The latest breach involving Heartland Payment Systems is all the buzz. Some are surprised and/or appalled “yet another high profile breach.” Others question the timing of the announcement theorizing some public relations attempt to hide the announcement within the presidential anointment, oops, inauguration ceremony. What caught my eye is the latest campaign: Heartland CEO Calls For Industry Cooperation To Fight Cyber Criminals And Adoption Of End-To-End Encryption. While I agree with end-to-end encryption, I feel this is nothing more than a case of “do as I say, not as I do.”
My issue is the last paragraph of the above linked press release: “For the past year, Carr (Robert O. Carr, Heartland’s founder, chairman and CEO) has been a strong advocate for industry adoption of end-to-end encryption — which protects data at rest as well as data in motion — as an improved and safer standard of payments security. While he believes this technology does not wholly exist on any payments platform today, Heartland has been working to develop this solution and is more committed than ever to deploying it as quickly as possible.”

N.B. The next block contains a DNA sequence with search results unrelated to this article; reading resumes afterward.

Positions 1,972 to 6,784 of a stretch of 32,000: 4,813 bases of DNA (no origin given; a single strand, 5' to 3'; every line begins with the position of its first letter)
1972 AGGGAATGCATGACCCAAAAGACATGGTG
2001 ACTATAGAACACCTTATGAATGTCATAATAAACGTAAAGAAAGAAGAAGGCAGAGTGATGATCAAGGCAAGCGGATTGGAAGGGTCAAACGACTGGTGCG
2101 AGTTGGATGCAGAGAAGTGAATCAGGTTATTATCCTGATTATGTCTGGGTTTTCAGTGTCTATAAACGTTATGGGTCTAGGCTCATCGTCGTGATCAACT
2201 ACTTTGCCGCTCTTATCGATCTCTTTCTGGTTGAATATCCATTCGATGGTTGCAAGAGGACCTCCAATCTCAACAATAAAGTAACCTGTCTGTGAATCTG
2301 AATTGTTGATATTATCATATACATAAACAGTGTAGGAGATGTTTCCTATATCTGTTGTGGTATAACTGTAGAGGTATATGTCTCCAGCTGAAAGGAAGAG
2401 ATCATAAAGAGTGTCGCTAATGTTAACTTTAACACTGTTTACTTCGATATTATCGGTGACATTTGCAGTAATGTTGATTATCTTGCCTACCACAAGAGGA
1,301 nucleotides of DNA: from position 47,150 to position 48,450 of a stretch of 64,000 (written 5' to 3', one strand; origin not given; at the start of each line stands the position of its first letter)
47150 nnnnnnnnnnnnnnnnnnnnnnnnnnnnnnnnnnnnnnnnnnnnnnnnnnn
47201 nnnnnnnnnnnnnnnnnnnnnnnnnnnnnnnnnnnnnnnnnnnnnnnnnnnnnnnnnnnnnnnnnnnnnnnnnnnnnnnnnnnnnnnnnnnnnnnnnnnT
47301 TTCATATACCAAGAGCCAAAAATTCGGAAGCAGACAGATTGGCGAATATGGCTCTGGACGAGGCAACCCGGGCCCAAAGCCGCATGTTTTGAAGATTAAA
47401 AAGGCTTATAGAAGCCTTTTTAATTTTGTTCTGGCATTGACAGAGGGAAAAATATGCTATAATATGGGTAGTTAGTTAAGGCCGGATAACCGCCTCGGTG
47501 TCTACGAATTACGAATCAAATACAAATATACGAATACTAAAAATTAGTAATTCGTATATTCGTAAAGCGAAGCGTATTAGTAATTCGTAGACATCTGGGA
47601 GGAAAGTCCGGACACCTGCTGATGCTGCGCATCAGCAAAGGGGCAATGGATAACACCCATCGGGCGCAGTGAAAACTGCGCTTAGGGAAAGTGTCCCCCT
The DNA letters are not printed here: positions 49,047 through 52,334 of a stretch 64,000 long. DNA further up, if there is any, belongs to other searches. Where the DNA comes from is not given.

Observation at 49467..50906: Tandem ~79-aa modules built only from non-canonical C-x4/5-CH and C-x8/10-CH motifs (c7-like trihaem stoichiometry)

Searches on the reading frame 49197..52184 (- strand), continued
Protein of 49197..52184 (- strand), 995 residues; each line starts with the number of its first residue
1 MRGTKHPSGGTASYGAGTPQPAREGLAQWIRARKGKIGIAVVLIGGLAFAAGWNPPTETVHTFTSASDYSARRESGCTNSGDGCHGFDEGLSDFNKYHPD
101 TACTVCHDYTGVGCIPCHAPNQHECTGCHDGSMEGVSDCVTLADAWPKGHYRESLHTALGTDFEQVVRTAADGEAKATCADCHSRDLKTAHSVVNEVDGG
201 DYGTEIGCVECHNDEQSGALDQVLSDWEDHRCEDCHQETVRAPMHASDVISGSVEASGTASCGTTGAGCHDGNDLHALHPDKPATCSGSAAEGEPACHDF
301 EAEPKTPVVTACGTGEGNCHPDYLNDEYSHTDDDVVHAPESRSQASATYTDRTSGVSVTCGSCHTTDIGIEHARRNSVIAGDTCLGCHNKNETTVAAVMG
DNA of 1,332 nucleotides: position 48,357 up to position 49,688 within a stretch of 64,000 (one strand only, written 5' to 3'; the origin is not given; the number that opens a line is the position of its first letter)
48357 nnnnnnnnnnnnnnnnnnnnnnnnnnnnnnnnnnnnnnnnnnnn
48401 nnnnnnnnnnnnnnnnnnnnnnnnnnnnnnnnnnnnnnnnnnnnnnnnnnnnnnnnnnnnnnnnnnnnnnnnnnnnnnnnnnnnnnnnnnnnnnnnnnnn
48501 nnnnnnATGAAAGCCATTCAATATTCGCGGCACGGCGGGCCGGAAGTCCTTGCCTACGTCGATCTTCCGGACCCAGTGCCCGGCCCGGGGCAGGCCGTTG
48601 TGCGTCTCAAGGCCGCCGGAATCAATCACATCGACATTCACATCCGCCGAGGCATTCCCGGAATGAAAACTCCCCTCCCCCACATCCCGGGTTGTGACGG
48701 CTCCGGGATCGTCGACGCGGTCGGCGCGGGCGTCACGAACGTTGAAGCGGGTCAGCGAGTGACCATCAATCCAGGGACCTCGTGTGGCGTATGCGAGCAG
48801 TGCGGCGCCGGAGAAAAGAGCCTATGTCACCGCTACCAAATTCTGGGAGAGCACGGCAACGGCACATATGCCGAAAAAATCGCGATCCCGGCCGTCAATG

The technology already exists, just not in the terms that Carr may be implying. I think Carr is referring to chip cards of one sort or another, but there is nothing stopping a company from doing end-to-end encryption within their own network. While PCI does not currently require end-to-end encryption within a LAN, PCI is meant to be a “minimum” security standard – it is not a be-all, end-all blueprint for secure payments.
I try not to advertise for Shift4 within my blog, but Shift4 internally does end-to-end encryption within its network. The weakest point in the whole chain is the final hop to the bank or processor (which we have compensating controls in place to isolate and minimize the exposure at these points – but this is beyond the scope of this rant). Here, I would argue side-by-side with Carr to force all banks and processors to require application layer encryption at this hand-off point instead of solely relying on VPN encryption. Shore up the weakness of this layer, problem solved provided that the banks and processors internally do end-to-end encryption and you don’t have to wait for PCI rule change, nor do you have to toss out the baby with the bath water by switching to chip cards.
Switching to chip cards may solve some issues, but viewing chip cards as a panacea, I feel, will be a big and extremely costly mistake for merchants if other layers in the end-to-end data path are ignored. If merchants think PCI is expensive now, wait until they need to purchase and deploy all new hardware and fork out the POS software upgrade fees required to support this new hardware platform.